Wednesday, March 10, 2010

questions you never wanted me to answer

Blogging has never been hard for me until now. Maybe it's because I just ate the helper animal I've been relying on lately. But can you blame me? Llama meat is delicious! (R.I.P. Eugene the Helper Llama).

And so I'm going at it alone over here at The Anti DC Headquarters, until I can lure one of my previous two helper animals (Sven, my helper horse, or Vladimir, my helper tortoise) back by bribing them with a delicious meal of, um, llama meat and a fresh bottle of Hendrick's (only the best!). But I promise I won't dine on you guys!

Ahem. Anyways, as I was saying, I'm having a bit of a rough time getting back into the daily swing of things over here after being in retirement so dang long. I don't know how Jay-Z has done this so many times...and clearly this blog is comparable to his music career.

Luckily, however, I've got the e-Washington Post nearby and I have no qualms about bogarting an old gimmick made famous by Gawker, which means I'm going to introduce a new feature! I'm going to take Carolyn Hax's advice column questions and write totally ludicrous responses!

So, while I sit and wonder why creatures without opposable thumbs aren't texting me back, I invite you to read the first edition of The Anti DC's Advice Column (NOT!) <--- Do you see? That's the cleverest title I could think of without the help of an animal who doesn't possess the ability to speak or understand human language. And with that in mind, let's get to the advice.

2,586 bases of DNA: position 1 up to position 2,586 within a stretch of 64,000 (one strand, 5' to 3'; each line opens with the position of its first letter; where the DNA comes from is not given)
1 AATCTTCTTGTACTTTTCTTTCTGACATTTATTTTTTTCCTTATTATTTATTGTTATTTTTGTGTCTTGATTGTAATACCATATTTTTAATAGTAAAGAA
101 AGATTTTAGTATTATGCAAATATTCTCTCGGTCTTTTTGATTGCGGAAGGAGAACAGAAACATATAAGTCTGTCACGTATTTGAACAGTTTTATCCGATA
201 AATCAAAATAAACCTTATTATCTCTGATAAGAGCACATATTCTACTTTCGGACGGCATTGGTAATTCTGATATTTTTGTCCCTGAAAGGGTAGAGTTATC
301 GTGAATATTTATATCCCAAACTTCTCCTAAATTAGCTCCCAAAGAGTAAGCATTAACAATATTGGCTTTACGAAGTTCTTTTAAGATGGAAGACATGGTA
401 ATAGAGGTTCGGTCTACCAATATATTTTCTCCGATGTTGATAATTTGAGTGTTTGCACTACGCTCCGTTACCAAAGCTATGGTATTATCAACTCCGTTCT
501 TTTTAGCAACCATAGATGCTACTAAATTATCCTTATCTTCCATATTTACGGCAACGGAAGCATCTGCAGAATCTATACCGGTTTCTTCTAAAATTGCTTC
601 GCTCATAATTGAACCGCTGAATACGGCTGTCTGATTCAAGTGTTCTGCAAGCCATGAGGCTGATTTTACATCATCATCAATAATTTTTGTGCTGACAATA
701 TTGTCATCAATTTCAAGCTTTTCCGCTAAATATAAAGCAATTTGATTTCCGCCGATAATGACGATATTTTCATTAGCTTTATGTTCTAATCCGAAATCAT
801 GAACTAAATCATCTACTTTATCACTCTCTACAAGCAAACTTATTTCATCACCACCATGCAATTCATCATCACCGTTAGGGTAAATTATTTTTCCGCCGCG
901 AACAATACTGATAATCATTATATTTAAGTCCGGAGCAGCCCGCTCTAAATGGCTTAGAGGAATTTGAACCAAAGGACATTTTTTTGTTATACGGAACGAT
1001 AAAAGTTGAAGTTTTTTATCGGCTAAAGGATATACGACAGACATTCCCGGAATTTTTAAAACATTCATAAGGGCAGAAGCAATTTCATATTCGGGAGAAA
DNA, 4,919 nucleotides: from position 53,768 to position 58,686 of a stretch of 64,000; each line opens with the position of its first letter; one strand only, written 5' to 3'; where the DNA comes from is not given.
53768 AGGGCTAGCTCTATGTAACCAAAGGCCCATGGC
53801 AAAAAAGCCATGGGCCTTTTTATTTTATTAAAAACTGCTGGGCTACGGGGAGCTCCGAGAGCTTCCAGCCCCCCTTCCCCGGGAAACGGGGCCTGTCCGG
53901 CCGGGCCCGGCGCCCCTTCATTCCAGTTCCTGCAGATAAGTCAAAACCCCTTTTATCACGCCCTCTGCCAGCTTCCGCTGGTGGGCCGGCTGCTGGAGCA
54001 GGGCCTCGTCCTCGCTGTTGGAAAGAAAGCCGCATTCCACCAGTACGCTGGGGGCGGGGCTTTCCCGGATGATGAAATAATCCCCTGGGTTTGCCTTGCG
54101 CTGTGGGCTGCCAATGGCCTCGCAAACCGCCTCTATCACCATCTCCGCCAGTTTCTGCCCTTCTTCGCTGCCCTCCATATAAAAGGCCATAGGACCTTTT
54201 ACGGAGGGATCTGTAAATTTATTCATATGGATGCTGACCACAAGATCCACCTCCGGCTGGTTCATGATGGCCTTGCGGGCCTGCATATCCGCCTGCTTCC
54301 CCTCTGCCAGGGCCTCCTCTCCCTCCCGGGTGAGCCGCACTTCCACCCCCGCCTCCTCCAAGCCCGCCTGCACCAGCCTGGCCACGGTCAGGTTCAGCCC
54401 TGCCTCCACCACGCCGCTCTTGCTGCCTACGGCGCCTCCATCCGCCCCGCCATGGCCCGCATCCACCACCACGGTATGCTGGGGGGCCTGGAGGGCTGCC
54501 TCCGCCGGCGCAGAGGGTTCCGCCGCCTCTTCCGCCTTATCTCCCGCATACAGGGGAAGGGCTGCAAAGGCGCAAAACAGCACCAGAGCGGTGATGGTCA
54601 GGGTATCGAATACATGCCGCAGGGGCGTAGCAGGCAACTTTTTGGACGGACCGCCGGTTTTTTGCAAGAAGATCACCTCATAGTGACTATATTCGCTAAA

Dear Carolyn Anti DC:

I've been dating my boyfriend for 5 1/2 years now, and we've been living together most of that time. He moved across the country to be with me, and a year ago I returned the favor. I realized I had been taking some frustrations out on him lately, so I wrote him a letter apologizing and telling him I'd be more supportive.

This led to a conversation that surprised me: He feels like at our age (25) he should know if he wants to marry me, and he's still not sure. Also he wants to live independently, which he feels he hasn't done yet because we've been sharing responsibilities.

He's not ready to break up, but he's pessimistic about our long-term chances. But he loves me and wants to give it a chance because I'm willing to work on things. We are thinking about having him move out but continuing to date. Is this a good idea, or am I kidding myself that this relationship has a chance?>


Dear "S.,"

First of all, I understand why you only used an initial. That sh*tty situation you described above is totally embarrassing. I mean, one of the first things you said you did was "return a favor" by moving across the country to be with your boyfriend. First of all, the idea of reciprocating something nice that someone does for you is already absurd in my book on my blog. Hell, that's almost as absurd as doing a good deed in the first place!

"Hi Marissa, can I help you carry your groceries?"

"Oh really, you want to 'help'?" I'd ask. "SO YOU CAN STEAL MY BEANS?!"

"YES!" this would-be assailant would say. "YOU SAW THROUGH MY ACT! I WAS GOING TO STEAL YOUR BEANS!"